Every fall, we gather at an annual offsite meeting to set goals, no more than three per year, for the upcoming year. We also include time for socializing with each other (though, this year, it’s all remote meetings and a virtual happy hour).
Not only does it give us a clear focus for the next 12 months, but it also reminds us of why we are choosing to build a business together.
Here are the guidelines we follow:
Limit goals to no more than three, with one identified as the top goal.
Make goals measurable so you know when your goals have been met.
Assign ultimate responsibility for each goal to someone with the proper authority.
Have frequent updates to “shine a light” on progress toward each goal.
Create a theme that ties everyone in the company to the top goal for the year.
Hold quarterly meetings to review what’s been done and what’s next.
At Intertech, we improve communication in the leadership team through personality cheat sheets, which are personality profiles that remind us who hates long-winded descriptions and who struggles to make a decision that involves something unpleasant. This is to keep us from driving each other crazy in those little annoying everyday ways that creep up when people work closely together for a long time. The cheat sheets are the result of a personality inventory similar to a Myers–Briggs test. I highly recommend it for any group of partners or managers who work closely together.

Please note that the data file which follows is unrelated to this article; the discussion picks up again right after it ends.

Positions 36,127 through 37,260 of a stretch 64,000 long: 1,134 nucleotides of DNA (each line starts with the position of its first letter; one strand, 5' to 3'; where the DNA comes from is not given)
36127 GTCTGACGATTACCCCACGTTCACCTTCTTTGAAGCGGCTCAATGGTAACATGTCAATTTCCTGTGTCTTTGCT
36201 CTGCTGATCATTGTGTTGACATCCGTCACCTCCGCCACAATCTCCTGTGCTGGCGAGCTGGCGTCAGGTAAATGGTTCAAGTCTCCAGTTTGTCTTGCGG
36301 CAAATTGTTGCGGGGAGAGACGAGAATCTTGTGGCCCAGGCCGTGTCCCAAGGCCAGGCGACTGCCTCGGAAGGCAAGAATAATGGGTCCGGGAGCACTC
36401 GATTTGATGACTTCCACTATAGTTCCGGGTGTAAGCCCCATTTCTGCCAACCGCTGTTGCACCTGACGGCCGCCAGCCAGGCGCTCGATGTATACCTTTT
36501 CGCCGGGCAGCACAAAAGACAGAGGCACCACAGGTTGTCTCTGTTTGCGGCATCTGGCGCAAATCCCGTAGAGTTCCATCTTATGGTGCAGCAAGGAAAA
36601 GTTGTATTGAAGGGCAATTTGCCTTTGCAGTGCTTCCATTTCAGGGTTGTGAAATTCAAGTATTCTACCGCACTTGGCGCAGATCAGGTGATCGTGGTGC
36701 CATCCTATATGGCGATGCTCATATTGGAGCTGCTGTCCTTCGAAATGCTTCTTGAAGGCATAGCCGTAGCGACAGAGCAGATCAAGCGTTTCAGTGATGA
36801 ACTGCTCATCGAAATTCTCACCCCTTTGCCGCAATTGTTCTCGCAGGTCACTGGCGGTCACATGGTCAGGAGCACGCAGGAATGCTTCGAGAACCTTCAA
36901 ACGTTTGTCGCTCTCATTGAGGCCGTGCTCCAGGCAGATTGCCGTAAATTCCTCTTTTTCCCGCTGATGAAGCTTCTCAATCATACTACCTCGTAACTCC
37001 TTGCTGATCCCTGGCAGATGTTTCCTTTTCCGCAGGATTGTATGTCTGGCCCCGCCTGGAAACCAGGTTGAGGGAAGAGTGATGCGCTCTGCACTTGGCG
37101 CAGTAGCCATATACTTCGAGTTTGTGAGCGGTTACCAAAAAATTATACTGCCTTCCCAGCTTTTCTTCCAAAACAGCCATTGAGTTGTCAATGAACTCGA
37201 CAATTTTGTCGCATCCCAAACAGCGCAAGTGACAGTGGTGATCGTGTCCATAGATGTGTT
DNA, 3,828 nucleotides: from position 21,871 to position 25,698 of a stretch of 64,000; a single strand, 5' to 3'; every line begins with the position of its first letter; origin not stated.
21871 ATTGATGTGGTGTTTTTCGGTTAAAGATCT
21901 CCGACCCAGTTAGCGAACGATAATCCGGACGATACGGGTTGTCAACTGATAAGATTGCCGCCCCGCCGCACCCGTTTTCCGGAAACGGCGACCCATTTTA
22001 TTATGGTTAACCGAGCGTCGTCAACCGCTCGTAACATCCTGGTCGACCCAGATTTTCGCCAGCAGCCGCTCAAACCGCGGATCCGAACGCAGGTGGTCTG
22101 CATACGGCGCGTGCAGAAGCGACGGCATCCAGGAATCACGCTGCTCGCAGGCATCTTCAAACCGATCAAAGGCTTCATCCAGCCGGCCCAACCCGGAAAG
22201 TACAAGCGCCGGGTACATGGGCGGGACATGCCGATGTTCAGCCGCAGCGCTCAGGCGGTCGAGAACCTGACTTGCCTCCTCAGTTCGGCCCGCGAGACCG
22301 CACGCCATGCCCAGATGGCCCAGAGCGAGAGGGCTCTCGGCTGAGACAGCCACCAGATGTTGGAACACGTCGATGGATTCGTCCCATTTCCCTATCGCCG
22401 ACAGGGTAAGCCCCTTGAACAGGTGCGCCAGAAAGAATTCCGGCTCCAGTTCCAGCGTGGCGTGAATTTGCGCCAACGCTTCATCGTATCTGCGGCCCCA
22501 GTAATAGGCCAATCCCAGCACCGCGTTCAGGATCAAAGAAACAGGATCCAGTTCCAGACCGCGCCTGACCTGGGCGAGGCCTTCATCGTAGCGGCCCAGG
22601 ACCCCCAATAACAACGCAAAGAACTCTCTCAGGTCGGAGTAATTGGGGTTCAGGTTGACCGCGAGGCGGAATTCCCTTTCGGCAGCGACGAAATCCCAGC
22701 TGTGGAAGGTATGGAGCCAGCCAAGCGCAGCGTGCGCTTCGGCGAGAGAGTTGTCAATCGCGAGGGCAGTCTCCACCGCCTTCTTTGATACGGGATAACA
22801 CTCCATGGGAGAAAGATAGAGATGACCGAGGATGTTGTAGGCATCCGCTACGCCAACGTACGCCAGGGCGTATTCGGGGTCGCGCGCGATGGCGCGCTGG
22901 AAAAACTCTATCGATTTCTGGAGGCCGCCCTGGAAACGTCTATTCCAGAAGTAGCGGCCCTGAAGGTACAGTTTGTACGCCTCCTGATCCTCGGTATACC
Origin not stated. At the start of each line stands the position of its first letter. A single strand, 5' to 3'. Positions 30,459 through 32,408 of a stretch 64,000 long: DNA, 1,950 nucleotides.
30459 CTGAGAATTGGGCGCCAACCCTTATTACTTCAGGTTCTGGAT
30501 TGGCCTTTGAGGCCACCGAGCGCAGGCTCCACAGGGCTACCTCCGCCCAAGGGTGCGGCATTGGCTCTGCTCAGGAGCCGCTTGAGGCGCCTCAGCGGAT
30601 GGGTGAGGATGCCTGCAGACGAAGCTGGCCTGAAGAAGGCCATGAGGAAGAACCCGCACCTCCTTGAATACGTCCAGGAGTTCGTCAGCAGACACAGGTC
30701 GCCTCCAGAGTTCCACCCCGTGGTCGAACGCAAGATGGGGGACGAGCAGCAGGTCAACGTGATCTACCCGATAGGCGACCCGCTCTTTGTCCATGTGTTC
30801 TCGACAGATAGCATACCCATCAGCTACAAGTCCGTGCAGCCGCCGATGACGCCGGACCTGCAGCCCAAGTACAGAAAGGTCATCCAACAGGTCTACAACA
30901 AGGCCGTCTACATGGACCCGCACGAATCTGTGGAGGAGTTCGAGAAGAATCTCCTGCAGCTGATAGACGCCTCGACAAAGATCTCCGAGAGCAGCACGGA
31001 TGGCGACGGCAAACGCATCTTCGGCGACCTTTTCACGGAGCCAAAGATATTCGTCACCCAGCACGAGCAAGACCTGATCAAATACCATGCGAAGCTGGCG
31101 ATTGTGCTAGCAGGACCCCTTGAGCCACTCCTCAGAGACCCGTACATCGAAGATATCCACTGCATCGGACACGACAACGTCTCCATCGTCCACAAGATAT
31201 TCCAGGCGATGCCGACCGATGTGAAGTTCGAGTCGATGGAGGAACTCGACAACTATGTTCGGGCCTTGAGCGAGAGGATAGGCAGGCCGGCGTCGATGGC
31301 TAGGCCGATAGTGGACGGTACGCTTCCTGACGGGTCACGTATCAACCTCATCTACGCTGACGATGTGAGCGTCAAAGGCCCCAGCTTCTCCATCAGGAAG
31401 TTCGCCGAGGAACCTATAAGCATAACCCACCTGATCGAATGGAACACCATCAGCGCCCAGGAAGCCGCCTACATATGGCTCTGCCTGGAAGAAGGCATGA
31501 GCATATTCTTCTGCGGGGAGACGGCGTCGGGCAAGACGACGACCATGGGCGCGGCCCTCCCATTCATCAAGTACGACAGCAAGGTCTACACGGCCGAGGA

Also, we are intentional about building strong, trusting relationships among the leadership team. Pre-COVID, a weekly lunch at a local restaurant took us away from the daily press of business and helped us reconnect on a more fundamental level.
Professionals expect clarity in performance appraisals and promotions. Make sure the expectations are set clearly from the very first day and give frequent feedback along the way. We’ve adopted the Dale Carnegie Key Result Areas (KRAs) approach to talent management. We use the following questions:
What is the purpose of my job? This answer should be extremely simple, such as “selling our services.”
What do I need to do to make it happen? For someone in sales, the answer might be “call 100 potential clients every day.”
What tools do I need to be successful? For a salesperson, training in phone skills or negotiation techniques might be in order.
My book, The 100, was supplemented by more than 25 downloadable templates and checklists to help lead a team, run a business, and manage your life. They are all available for free, and based on downloads, here are a few of the most popular:
For over a decade, I, along with Intertech leadership, get our economic guidance from Brian Beaulieu of ITR Economics. He recently published Economic Recovery and Profits: Know This Trend to Make More Money. In my experience, Mr. Beaulieu has provided reliable insights and a leading indicator with a high correlation to what eventually happens in the economy with enough lead time to take action before a downturn or uptick.
Despite how the current world feels, he believes the economy will grow, and it’s time to act. US Industrial Production in July had a massive surge from June. Based on their guidance, the worst for the economy is behind us. The reasons for optimism are with the lockdown and semi-sequester (e.g., less spent on restaurants, travel, personal services, etc.), we have money to spend, and employment is picking up.
They have some insights on what to do for your business:
Have a plan of how to maximize opportunity and minimize risk
Make sure you have the right team. An excellent team beats an awesome plan, eight days a week
All the above said, a big part of the optimism is an expectation of a vaccine, and governors can safely keep most of their economies open. As leaders, our response needs to match the exponential, not linear, nature of COVID.